According to me, General Synod Te Hinota Whanui (GSTHW) has messed up in its regulations about weddings. I would, once again, love to be demonstrated to be incorrect. GSTHW has quietly swept previous liturgical irregularities it had produced under the ever-lumpier carpet. With so much debate around marriage it is a little surprising that it has not taken greater care in this case. And had the regulations been anything connecting to gays, I am certain that every jot and tittle would have been minutely examined down to the last pixel. But since the church’s marriage regulations are currently only about heterosexuals, why put in the effort?
I previously wrote about the handful of agreements NZ Anglicans have for celebrating Eucharist. And how each one of these minimal requirements is broken in our province. This post follows the same approach but for weddings.
I have been pressing the Anglican Church here to be upfront about the liturgical chaos in our province. I think there is huge confusion about what is required, allowed, and forbidden. And that alongside inadequate study, training, and formation in worship. General Synod Te Hinota Whanui 2012 (GSTHW) received a motion from our diocese seeking movement on this, but it did not discuss that motion, passing it on to Standing Committee to address. As we near the next meeting of GSTHW, we have heard no more about it. So I am going to start by making my own reflections on this.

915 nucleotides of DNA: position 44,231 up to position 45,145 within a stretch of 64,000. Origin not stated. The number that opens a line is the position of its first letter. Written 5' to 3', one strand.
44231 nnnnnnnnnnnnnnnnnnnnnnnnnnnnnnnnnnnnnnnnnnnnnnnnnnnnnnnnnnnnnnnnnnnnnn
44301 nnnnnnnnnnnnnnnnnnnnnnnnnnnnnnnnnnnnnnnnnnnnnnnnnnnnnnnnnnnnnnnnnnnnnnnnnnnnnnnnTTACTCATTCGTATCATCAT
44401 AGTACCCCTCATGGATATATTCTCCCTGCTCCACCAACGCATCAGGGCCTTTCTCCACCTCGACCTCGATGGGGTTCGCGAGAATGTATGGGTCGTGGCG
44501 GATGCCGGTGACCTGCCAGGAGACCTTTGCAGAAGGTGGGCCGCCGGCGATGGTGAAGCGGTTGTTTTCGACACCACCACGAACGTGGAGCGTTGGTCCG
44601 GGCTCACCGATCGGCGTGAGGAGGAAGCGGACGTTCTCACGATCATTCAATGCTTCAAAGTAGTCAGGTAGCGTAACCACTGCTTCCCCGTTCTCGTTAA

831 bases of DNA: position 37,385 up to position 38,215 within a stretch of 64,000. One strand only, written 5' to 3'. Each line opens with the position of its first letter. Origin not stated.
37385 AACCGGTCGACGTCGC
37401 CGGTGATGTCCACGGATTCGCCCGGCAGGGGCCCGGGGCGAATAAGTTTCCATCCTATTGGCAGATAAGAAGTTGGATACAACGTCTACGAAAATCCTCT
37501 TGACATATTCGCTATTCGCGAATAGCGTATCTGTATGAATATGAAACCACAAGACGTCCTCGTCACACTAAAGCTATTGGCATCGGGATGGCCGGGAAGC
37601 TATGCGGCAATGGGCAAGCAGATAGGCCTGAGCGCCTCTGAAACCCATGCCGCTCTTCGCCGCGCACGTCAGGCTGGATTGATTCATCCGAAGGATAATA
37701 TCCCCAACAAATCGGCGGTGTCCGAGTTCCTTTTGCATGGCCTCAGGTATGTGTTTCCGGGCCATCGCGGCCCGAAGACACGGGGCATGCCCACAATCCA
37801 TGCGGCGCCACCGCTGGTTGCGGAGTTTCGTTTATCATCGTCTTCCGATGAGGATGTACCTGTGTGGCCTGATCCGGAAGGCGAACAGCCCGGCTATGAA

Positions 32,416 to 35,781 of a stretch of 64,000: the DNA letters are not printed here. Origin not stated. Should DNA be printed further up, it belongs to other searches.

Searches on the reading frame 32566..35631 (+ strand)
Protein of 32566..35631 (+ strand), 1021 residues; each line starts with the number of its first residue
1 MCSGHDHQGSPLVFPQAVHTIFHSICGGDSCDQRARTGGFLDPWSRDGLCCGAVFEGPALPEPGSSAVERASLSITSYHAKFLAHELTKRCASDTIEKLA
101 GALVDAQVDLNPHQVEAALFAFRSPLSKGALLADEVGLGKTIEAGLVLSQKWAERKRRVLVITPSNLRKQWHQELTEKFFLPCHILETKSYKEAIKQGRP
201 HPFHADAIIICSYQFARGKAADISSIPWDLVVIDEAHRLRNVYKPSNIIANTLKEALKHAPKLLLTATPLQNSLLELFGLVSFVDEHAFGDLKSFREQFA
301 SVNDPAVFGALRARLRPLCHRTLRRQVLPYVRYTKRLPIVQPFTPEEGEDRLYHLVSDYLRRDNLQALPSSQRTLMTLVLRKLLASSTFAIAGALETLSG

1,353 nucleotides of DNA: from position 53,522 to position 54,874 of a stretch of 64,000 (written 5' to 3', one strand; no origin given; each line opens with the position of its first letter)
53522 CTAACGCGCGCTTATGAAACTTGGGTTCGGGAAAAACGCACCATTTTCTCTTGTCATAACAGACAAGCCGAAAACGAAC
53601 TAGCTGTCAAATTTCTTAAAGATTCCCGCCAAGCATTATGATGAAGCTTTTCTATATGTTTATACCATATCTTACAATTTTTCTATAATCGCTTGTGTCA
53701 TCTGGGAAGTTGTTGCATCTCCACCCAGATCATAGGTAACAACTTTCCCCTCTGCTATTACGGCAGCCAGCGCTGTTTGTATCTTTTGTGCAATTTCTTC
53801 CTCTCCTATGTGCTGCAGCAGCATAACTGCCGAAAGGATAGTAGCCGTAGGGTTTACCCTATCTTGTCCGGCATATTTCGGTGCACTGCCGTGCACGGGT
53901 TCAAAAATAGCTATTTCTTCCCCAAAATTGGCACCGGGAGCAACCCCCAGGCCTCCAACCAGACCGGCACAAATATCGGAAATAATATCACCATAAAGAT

The formularies of our church for weddings are
- The Form of Solemnisation of Matrimony (BCP 1662)
- An alternative Form of Solemnisation of Matrimony (BCP 1928)
- Marriage Liturgy First Form (NZPB/HKMA)
- Marriage Liturgy Second Form (NZPB/HKMA)
- Marriage Liturgy Third Form (NZPB/HKMA)
That, as far as I know, is it!
You cannot make up your own vows.
Our church’s website does not list any marriage formularies in languages other than English.
Only priests and bishops can preside (note to deacons). A man can marry his brother’s wife, but a woman cannot marry her stepfather nor her daughter’s husband, etc. (page G5)
You cannot cut and paste from one marriage formulary into another. That is what is erroneously claimed in a canon of our church:
The minister shall use one of the marriage services or a composite of the required elements of the authorised services provided in the Formularies of the Church. (Title G Canon III 2.6)
GSTHW is wrong! Formularies trump canons. If GSTHW wants to change the marriage formularies of our church it cannot do it by a canon, it must use the normal agreed processes for altering something that we as a church have agreed is a formulary of our church! How often do we have to tell GSTHW this?!
Now can we please (pretty please, with a cherry on top!) have the proper review of our liturgical mess in our province. We are not satisfied with the unattributed document “A Final Summary of Directions of the Eucharistic Rites in ANZPB” if GSTHW thinks that does the job – a document quietly slipped onto the church’s website last month without even our provincial news site letting us know.
Ps. Marriages that have been solemnised in breach of the formularies (including following the canon but not the formularies), are, all else being equal, valid but illicit. As we have been regularly reminded (admittedly, unsurprisingly, focusing on gay issues) clergy (including bishops) who have done this could be challenged under Title D, the disciplinary procedures set down in church canons.